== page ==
"An idling vehicle essentially operates at five per cent efficiency, meaning the vast majority of the fuel a bus or delivery truck uses when it is stopped is being wasted," said Amir Khajepour, a professor at Waterloo.

"By harnessing the energy a vehicle wastes as it is slowing down and redirecting it to a secondary battery system, these vehicles can be turned off without shutting off systems such as refrigeration and air conditioning units," Khajepour said.

As part of the study published in the journal Energy, researchers examined the various driving, braking and idling patterns of service vehicles.

Using computer models and engines hooked up to secondary battery systems in their lab, they then simulated the routes service vehicles followed to determine how best to collect and use waste energy.

The research focused on service vehicles, because unlike passenger vehicles, they have significant auxiliary power needs for systems like refrigeration, which account for a significant portion of the vehicles' total fuel consumption, researchers said.

"Given that most companies or governments cannot afford to transition their entire fleets over to cleaner vehicles all at once, this system could represent a cost-effective way to make current vehicles more fuel efficient in the short term," said Khajepour.

The money saved from fuel savings has the potential to pay for the new secondary power system in one-to-two years, he said.

(This story has not been edited by Business Standard staff and is auto-generated from a syndicated feed.)

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Business Standard
177 22

New system can reuse waste energy from idling trucks, buses

Scientists have found a way to capture waste energy from idling buses or refrigerated food delivery trucks, an advance that could reduce emissions and save fuel worth millions of dollars every year.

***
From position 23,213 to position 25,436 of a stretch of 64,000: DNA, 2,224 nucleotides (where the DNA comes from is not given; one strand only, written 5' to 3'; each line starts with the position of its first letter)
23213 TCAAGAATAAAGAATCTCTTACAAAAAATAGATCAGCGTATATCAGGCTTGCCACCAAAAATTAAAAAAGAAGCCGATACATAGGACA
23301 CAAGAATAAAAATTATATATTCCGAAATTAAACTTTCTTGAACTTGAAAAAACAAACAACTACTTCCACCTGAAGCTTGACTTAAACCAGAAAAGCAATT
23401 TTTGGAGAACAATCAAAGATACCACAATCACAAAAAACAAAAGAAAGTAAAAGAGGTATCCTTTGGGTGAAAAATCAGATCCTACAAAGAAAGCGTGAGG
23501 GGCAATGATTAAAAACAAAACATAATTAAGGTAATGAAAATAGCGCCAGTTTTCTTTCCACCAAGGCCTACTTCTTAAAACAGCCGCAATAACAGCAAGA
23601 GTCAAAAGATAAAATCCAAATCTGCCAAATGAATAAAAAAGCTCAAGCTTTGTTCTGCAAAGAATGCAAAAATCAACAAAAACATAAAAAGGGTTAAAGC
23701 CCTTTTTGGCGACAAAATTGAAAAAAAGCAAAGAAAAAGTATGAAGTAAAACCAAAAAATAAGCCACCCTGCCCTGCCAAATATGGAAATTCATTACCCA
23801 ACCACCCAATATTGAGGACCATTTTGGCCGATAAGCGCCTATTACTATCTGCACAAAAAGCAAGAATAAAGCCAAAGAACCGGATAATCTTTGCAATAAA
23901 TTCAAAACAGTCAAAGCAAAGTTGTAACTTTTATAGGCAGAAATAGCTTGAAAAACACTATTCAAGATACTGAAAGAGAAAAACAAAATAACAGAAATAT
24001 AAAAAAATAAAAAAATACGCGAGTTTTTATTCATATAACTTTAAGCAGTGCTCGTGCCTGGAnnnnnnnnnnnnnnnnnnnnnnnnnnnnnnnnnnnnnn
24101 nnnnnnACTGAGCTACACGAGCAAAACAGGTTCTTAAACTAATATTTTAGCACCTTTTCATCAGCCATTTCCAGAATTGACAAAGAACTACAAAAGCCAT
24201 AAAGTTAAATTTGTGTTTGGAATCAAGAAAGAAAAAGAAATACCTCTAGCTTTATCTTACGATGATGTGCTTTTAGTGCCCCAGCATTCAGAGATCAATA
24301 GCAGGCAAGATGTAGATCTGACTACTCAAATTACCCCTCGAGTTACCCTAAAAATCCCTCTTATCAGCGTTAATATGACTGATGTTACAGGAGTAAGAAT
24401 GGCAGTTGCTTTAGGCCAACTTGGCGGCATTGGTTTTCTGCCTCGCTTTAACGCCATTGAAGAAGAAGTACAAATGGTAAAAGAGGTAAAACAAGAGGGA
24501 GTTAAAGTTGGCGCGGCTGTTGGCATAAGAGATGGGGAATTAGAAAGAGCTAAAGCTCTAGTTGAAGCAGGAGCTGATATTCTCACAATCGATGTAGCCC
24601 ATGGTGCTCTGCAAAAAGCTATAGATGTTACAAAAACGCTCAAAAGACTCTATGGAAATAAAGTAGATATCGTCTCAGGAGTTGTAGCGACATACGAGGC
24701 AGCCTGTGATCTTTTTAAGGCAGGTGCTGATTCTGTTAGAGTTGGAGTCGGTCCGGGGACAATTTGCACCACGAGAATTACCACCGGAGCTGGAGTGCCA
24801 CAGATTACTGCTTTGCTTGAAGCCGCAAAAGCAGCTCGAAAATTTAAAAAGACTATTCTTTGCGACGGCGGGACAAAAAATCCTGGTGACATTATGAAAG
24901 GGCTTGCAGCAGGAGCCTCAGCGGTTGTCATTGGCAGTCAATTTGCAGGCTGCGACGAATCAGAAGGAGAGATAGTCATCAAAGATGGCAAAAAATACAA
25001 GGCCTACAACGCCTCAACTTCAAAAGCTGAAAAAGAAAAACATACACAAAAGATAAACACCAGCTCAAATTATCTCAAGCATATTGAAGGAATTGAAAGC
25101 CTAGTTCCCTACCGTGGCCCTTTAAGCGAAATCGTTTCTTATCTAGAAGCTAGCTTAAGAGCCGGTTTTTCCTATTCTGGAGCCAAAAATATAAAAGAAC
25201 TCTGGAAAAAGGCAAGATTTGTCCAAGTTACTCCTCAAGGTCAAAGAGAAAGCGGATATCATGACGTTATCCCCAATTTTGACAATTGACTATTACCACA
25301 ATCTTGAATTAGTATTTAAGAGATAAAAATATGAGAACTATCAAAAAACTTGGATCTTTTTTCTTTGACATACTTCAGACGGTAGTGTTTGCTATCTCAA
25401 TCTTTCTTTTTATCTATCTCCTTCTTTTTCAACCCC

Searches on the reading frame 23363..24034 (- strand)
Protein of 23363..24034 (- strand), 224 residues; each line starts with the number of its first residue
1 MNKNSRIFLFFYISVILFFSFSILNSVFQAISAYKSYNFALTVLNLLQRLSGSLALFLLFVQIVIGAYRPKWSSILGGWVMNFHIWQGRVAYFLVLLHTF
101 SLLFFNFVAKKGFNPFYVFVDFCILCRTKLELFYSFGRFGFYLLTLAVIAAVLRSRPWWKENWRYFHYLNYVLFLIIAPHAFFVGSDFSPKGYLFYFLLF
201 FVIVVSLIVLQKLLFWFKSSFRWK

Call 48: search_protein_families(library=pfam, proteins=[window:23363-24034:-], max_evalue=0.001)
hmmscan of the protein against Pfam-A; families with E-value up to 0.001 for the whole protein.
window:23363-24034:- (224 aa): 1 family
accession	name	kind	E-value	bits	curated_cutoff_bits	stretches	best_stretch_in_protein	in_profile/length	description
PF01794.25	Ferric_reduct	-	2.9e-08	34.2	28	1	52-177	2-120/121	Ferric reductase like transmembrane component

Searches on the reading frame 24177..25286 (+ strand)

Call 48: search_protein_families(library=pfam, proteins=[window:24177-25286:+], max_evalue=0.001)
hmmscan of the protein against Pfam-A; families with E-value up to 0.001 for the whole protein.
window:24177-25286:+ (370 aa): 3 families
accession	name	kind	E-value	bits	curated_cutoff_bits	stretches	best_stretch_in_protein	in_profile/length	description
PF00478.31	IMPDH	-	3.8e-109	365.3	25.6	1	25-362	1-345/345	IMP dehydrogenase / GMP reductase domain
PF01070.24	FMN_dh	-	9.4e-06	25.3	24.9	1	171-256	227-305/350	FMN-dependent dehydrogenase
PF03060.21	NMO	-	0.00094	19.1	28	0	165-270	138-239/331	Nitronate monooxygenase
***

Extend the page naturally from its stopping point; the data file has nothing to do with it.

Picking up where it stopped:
Researchers at the University of Waterloo in the US showed that the waste energy can be used to operate secondary systems, such as air conditioning or refrigeration units, when the vehicles are stopped and idling.

"An idling vehicle essentially operates at five per cent efficiency, meaning the vast majority of the fuel a bus or delivery truck uses when it is stopped is being wasted," said Amir Khajepour, a professor at Waterloo.

"By harnessing the energy a vehicle wastes as it is slowing down and redirecting it to a secondary battery system, these vehicles can be turned off without shutting off systems such as refrigeration and air conditioning units," Khajepour said.

As part of the study published in the journal Energy, researchers examined the various driving, braking and idling patterns of service vehicles.

Using computer models and engines hooked up to secondary battery systems in their lab, they then simulated the routes service vehicles followed to determine how best to collect and use waste energy.

The research focused on service vehicles, because unlike passenger vehicles, they have significant auxiliary power needs for systems like refrigeration, which account for a significant portion of the vehicles' total fuel consumption, researchers said.

"Given that most companies or governments cannot afford to transition their entire fleets over to cleaner vehicles all at once, this system could represent a cost-effective way to make current vehicles more fuel efficient in the short term," said Khajepour.

The money saved from fuel savings has the potential to pay for the new secondary power system in one-to-two years, he said.

(This story has not been edited by Business Standard staff and is auto-generated from a syndicated feed.)

image
Business Standard
177 22